Friday, November 21, 2014

R.I.P Old Friend

 For many years I was "the guy in the green hat."

Then for a few more years I was in my flowery hat phase. For part of that time I was in my flowery hatted bearded marxist phase.

In the last few years I have been "the guy in the orange hat."

It's true. Once I find a sailing hat that fits well, I tend to wear it all the time, year after year, until I lose it or it falls to pieces. I have been wearing my orange hat for…

… sailing with friends in Rhode Island...

….sailing with my granddaughter in Massachusetts...

…breaking Laser masts in the BVI…

…training in Florida...

…and hanging out in beach bars with friends in the Dominican Republic.

A lot of good times and happy memories.

That orange hat has had a long and fulfilling life.

But all good things must come to an end.

On our sailing trip to Menorca last month I noticed that my orange hat was falling to pieces.

It was time to arrange for it to be put to rest.

I've had this hat a long time.

As you can see it commemorated the East End Laser Series. As in East End of Long Island. I never sailed in the East End Laser Series. The hat was given to me by a friend who used to organize the East End Series. Maybe he still does. I guess he must have had some hats left over that year.

And so I had to say a sad goodbye to my orange hat in Menorca.

I did contemplate giving it a Viking funeral but, in the end, I threw it out in the trash.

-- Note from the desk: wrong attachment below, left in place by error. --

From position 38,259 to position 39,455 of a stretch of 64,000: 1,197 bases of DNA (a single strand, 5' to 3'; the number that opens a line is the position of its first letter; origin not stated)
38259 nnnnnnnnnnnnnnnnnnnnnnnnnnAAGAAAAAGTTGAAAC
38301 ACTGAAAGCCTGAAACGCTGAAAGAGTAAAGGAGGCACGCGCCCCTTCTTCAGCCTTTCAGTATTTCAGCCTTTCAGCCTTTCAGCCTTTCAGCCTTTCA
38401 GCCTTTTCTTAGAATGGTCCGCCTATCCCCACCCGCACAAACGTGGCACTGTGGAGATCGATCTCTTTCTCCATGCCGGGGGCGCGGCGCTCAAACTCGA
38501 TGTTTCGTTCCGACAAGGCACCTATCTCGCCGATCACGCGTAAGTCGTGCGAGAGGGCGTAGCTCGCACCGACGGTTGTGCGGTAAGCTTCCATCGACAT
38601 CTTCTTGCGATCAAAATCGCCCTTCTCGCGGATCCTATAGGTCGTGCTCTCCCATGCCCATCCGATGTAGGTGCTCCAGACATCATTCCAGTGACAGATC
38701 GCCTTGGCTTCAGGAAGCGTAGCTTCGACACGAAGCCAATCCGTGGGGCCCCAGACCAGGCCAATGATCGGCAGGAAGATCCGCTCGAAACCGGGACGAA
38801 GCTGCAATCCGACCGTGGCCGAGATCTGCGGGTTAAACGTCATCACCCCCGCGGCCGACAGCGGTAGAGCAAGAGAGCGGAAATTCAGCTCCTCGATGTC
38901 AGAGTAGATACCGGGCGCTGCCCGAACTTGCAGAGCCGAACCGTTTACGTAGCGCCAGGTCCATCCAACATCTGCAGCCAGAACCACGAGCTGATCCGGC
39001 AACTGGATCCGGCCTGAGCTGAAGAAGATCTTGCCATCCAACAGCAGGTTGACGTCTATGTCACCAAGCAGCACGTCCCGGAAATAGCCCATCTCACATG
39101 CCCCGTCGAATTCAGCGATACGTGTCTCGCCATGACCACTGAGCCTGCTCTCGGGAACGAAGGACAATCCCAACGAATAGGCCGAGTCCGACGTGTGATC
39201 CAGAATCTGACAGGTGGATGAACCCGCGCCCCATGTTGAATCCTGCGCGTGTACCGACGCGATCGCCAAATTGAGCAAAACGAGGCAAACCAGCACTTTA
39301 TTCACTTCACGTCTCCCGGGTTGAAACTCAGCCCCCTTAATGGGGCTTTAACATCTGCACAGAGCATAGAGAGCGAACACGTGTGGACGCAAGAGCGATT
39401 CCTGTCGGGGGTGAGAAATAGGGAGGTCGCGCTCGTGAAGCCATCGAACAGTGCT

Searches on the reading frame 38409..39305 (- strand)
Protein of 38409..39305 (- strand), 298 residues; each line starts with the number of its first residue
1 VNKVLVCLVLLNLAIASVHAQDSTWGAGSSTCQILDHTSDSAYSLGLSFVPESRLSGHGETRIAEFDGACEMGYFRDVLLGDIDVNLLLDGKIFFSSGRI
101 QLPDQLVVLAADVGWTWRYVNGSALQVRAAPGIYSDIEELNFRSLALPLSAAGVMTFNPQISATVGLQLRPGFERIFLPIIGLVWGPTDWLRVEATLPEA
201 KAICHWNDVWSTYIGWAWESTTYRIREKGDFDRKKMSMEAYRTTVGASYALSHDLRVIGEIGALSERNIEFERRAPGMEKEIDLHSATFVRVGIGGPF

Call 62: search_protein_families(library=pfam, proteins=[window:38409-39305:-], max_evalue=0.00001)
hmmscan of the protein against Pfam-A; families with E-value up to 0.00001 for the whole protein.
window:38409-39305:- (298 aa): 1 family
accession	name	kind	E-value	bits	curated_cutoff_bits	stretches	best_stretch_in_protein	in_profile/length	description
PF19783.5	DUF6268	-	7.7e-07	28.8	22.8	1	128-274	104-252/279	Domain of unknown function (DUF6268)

So now it is rotting away in a landfill in Menorca.

Or perhaps it was incinerated and its ashes are blowing away in the Mediterranean breeze.

Either way I like to think it's a fitting end.

So now I have to choose a new hat for sailing from my vast selection of sailing caps.

Something I will proud to wear for at least 5 or 6 years.



O Docker said...

It is with great sadness that I read of the passing of your orange hat.

I think those of us who are follicularly challenged appreciate our hats more than do others. We depend upon them more completely. We are more vulnerable without them. They are all that separate us from the wind and the rain and the cold. And from the cruel and merciless sun.

Your hat stayed faithful to you and remained on the job until its very orangeness had all but vanished. What more can we ask of a hat?

The world will little note nor long remember what we type here, but it can never forget what your hat did here. Let us resolve that this hat shall not have died in vain, and that hats of the people, by the people, and for the people shall not perish from the earth.

Tillerman said...

Thank you O Docker. The scarcity of comments on my blog posts of late made me wonder if anybody is reading my blog any more.

/Pam said...